Allium & Brassica Centre joint managing director Andy Richardson made the announcement to delegates at this year's Onion & Carrot Conference in Peterborough on 18-19 November.
He revealed that ideal harvesting conditions had meant that the quality and storage potential of spring drilled reds and browns was "excellent"
- with pack-outs for drilled crops expected to be between five and ten per cent up on last season.
Yields are also above average at around 48 tonnes per hectare, giving the UK a production value of just over 390,000 tonnes, he added.
"The biggest impact on production area since 2004 has been the effect of the two exceptionally wet summers of 2007 and 2008," said Richardson.
"High yields, coupled with relatively poor quality and a high level of internal issues, had a significant effect on grower returns.
"In stark contrast, the dry August and September of 2009, while slightly reducing yield potential, has led to some of the best quality seen in onion stores over the past 20 years and with relatively low levels of internal issues pack-outs are expected to be good.
"The 2009-10 season will undoubtedly be a better year in terms of profitability than 2007 or 2008."
However, Richardson revealed that UK bulb onion production area is at its lowest level in 15 years due to the "significant pressure" the industry has endured over the past five years. It has slumped from a peak production area of 10,360ha in 2004 to 8,288ha in 2009.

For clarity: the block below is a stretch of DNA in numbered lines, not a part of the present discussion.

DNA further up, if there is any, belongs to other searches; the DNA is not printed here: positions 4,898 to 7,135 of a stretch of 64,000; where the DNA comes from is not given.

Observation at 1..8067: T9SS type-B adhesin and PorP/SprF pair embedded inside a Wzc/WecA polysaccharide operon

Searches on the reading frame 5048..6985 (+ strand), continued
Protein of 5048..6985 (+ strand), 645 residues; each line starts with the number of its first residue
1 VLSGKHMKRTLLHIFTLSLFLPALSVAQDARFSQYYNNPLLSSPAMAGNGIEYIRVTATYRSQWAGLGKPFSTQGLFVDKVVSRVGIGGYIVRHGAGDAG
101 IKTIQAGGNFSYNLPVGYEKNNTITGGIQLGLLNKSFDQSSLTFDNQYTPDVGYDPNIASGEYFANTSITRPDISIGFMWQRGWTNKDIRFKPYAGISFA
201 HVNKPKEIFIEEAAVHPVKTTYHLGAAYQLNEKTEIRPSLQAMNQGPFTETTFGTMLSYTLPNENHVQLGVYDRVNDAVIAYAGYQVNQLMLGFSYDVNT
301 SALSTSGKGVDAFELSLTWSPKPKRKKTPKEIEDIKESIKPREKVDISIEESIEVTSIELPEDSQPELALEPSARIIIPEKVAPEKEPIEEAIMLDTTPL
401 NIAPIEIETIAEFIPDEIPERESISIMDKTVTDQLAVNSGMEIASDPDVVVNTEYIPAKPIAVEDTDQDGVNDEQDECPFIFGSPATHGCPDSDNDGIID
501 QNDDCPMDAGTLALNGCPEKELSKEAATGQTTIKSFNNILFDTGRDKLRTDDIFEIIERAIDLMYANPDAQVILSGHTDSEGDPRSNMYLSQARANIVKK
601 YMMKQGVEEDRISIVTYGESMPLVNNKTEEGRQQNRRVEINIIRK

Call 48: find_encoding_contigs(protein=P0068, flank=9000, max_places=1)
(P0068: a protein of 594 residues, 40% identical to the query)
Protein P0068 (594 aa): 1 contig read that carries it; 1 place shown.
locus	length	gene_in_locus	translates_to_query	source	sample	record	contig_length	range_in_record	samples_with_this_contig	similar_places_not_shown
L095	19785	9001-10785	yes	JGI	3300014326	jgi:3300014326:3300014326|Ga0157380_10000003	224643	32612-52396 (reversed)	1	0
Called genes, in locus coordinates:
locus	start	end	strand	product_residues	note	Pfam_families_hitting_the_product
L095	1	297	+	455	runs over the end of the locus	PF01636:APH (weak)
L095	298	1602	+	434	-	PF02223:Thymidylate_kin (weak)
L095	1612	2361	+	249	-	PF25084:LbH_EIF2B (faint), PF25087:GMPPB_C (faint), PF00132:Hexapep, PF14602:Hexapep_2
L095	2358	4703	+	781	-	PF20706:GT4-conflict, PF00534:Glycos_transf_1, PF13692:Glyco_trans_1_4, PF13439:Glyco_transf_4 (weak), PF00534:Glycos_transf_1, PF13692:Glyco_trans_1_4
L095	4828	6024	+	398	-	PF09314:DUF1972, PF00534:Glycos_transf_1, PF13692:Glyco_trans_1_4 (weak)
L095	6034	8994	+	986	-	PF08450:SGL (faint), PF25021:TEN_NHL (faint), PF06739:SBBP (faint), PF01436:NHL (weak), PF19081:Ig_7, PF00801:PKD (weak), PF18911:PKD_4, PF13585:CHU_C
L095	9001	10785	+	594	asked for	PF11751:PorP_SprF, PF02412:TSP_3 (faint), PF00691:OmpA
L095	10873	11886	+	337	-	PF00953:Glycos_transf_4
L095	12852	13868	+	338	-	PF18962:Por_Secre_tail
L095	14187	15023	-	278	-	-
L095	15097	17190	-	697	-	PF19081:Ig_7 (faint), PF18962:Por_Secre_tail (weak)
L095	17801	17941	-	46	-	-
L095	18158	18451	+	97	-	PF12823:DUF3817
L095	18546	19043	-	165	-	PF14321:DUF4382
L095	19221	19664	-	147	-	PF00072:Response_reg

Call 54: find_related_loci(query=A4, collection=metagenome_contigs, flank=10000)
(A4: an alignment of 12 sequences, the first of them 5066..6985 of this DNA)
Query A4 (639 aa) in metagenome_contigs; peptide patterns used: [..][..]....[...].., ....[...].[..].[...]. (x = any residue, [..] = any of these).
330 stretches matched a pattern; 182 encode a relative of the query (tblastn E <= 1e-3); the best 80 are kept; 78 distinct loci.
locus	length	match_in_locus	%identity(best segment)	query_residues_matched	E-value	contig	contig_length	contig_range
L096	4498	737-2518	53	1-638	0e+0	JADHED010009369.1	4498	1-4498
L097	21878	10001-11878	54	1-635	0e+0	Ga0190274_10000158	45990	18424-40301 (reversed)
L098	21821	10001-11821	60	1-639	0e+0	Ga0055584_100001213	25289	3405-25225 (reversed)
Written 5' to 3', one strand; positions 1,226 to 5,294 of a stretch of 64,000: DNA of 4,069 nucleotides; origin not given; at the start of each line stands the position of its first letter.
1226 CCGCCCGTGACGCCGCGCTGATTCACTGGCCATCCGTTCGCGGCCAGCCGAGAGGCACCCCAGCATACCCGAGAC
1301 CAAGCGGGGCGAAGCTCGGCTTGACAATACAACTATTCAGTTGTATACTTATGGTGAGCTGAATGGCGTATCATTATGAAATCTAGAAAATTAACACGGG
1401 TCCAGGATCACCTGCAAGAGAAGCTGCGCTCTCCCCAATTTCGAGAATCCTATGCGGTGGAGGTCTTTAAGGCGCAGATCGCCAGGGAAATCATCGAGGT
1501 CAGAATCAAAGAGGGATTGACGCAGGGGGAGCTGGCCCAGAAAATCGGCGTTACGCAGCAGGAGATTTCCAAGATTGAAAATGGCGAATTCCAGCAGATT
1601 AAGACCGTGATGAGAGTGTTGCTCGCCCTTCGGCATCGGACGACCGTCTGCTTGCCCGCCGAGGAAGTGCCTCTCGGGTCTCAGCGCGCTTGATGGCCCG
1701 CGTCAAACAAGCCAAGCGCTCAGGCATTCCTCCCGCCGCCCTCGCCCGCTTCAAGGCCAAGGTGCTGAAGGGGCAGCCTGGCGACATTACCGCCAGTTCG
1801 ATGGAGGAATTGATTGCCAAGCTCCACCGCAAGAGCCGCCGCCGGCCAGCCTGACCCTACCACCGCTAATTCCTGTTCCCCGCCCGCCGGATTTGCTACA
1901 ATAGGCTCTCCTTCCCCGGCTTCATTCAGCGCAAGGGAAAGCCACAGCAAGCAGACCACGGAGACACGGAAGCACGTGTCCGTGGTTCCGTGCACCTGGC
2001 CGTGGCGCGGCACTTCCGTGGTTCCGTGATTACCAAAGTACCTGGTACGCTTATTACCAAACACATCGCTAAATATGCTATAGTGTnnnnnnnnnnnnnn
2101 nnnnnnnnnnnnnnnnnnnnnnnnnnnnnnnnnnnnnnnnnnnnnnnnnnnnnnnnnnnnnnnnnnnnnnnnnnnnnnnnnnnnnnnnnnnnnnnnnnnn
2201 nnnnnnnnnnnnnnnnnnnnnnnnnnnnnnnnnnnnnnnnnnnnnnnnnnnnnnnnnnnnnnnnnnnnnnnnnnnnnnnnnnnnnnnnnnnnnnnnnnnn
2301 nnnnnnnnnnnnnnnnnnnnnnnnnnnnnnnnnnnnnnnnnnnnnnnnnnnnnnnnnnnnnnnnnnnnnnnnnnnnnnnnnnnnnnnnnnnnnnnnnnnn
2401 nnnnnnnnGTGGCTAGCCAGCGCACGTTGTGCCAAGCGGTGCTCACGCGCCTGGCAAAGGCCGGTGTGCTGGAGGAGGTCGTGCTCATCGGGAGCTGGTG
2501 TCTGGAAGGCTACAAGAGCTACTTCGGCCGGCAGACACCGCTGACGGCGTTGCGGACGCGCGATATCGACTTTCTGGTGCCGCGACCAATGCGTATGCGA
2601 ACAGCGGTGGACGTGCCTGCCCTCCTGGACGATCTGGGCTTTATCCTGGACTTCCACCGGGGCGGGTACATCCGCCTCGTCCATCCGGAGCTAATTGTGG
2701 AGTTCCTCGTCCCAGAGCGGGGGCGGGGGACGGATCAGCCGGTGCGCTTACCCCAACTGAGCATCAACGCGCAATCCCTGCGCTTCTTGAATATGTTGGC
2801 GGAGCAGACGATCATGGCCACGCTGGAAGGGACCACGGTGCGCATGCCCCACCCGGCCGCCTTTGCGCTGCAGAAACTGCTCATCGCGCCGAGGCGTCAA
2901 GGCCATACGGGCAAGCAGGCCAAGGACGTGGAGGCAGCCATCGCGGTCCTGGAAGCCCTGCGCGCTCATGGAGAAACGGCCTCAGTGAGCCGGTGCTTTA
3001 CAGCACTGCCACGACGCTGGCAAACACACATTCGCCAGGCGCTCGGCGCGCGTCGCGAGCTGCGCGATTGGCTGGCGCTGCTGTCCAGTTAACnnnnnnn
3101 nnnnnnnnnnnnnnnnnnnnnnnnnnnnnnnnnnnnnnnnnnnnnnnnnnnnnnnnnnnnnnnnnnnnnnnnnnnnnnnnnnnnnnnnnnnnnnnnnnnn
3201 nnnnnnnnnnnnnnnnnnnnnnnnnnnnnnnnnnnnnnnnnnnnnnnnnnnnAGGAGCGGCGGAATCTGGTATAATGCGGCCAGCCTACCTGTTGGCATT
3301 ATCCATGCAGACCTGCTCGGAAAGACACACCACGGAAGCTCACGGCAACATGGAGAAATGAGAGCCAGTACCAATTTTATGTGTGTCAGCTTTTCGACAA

He added that there had been a ten per cent drop in acreage over the past year, yet the acreage has dropped to a level between 8,000ha and 8,500ha, which "history shows is currently a sustainable production area for the UK".
Looking to the next decade, Richardson warned growers that they will face continued threats from imports. Bulb onion imports, he said, are rising rapidly - having already increased from approximately 240,000 tonnes in 2004 to 325,000 tonnes in 2008.
The Netherlands is the UK's largest source of imports, bringing in just over 100,000 tonnes in 2008. It is closely followed by Spain, which exported just under 100,000 tonnes to the UK in the same year.
Richardson argued that the UK's relatively high production costs pose a threat to the industry, as does the weather in Britain, which is cooler, wetter and more unpredictable than that of continental Europe.
Changes to European pesticide legislation, as a result of the revision of Directive 91/414, are also expected to affect growers, he added. Ramrod, Dacthal, Stomp, Totril, Afalon, Dithane, Invader, Valbon and Fubol Gold are expected to be taken off the shelves.
But on a positive, note Richardson said British growers have many advantages over their competitors. They are "technically excellent", have a strong R&D base and are lucky to have a diverse range of soil types and production areas to help spread the risk, he explained.
"Onion growing in the UK is a challenge and it won't get any easier over the next five to ten years," he added. "However, our industry is the envy of other onion-producing countries both in the EU and worldwide."